Thursday, February 26, 2009

Subversion SVN Server Problem Solved

After having too many issues with Microsoft's Team Foundation Server, we decided to look for a different code store/source control solution which would better fit the needs of our small shop. After googling around, one of my colleagues found Subversion.

I downloaded the open source CollabNet Subversion along with the open source Ankh SVN plugin for Visual Studio. Both installed quite easily and were simple enough to get up and running.

The Problem "After the Sale"
After getting everything up and running, I could not connect to the Subversion server. I followed the instructions in the book which came with the install package, googled and searched around for a possible solution to no avail. Out of desperation, before giving up and looking for another solution, I decided to post a request for assistance on Twitter. Not long after my "tweet," I received a response from Jack Repenning, CTO for CollabNet, who offered to assist me. Three email exchanges later I was connecting to my Subversion server via Ankh in Visual Studio.

The Solution
I installed Subversion on a Windows 2003 server, which also happens to be running IIS. Subversion uses Apache for its interface. I set Apache to use an odd port during install, which should have allowed it to communicate. But, according to Jack, IIS sometimes hijacks any and all web functions which does not allow Apache to do its thing. So the solution to my problem was to turn off IIS. IIS was running on this particular only because this was my Team Foundation Server box. Since we're not using TFS any more, it was an easy decision to turn off IIS and let Apache do its thing.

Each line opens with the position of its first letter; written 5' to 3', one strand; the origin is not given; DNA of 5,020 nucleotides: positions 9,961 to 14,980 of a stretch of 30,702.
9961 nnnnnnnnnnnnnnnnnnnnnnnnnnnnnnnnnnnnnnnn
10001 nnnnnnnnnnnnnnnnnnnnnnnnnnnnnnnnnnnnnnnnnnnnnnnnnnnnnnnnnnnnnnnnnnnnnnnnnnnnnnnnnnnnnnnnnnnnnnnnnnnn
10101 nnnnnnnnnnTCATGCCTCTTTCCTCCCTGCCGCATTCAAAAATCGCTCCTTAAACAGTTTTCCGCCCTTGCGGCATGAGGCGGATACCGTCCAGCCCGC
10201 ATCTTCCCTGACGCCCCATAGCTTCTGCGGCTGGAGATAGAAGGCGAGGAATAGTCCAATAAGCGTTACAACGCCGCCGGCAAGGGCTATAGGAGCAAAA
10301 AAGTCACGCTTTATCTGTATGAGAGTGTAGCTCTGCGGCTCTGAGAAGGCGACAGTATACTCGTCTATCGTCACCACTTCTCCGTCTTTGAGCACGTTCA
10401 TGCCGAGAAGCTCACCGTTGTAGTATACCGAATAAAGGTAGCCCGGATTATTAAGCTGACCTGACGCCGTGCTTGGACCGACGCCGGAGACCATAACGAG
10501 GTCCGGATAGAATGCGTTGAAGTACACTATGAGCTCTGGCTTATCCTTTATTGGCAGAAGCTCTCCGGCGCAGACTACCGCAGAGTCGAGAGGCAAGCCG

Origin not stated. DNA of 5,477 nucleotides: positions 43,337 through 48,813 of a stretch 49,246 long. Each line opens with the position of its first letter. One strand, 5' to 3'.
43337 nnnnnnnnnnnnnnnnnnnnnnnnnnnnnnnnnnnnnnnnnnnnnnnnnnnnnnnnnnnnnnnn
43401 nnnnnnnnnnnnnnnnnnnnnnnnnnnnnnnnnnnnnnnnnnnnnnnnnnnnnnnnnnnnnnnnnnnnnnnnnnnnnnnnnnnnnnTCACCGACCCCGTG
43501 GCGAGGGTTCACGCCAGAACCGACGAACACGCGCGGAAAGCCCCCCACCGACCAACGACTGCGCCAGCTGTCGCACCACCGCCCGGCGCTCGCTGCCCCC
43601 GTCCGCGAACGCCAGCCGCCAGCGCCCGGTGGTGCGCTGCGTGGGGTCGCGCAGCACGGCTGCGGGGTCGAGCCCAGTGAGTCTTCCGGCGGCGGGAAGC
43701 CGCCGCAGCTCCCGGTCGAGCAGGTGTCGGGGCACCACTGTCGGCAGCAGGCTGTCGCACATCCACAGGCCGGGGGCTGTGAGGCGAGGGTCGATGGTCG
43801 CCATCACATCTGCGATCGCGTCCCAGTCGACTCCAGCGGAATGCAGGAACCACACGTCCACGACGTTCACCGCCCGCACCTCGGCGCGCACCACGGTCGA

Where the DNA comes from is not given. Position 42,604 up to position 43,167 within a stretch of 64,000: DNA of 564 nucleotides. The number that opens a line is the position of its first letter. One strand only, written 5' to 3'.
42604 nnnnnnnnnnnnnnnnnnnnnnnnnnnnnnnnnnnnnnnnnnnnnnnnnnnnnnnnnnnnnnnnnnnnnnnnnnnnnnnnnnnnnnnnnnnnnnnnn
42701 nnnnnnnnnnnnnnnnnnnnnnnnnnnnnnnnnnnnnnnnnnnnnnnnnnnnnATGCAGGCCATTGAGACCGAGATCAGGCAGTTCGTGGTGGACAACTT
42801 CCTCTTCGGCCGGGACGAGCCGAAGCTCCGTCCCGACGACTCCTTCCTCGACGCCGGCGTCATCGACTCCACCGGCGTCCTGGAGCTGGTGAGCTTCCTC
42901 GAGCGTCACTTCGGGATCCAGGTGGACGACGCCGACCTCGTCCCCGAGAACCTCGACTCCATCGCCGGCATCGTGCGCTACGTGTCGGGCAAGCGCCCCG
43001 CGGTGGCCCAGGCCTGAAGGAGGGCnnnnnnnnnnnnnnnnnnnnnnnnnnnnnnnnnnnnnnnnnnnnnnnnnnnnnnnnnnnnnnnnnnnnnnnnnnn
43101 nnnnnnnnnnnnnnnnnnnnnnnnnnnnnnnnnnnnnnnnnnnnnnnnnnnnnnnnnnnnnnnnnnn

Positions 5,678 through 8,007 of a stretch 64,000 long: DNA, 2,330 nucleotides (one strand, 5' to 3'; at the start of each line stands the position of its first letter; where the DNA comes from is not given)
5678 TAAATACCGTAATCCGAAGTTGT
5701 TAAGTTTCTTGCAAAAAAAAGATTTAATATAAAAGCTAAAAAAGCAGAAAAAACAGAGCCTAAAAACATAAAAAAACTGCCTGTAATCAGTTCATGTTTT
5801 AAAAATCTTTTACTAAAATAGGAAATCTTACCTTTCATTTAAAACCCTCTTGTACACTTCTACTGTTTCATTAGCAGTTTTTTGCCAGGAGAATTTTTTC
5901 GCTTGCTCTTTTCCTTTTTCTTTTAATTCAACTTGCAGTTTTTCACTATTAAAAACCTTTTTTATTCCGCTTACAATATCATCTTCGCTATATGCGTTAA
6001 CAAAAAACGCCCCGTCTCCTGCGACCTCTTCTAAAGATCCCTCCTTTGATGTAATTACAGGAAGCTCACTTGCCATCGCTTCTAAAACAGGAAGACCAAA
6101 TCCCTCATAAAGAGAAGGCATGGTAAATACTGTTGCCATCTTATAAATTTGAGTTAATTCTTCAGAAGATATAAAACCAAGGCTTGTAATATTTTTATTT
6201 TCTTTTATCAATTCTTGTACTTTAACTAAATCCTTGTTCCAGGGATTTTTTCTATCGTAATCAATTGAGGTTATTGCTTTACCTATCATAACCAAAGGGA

So far I find the Subversion/Ankh combination to be easy to use. I'll have to play with it a bit to see if it will suit our needs. It looks as though we may have a winner here.

Thanks to Jack for his quick response and assistance. For those who wonder how Twitter can be useful, here is an excellent example.

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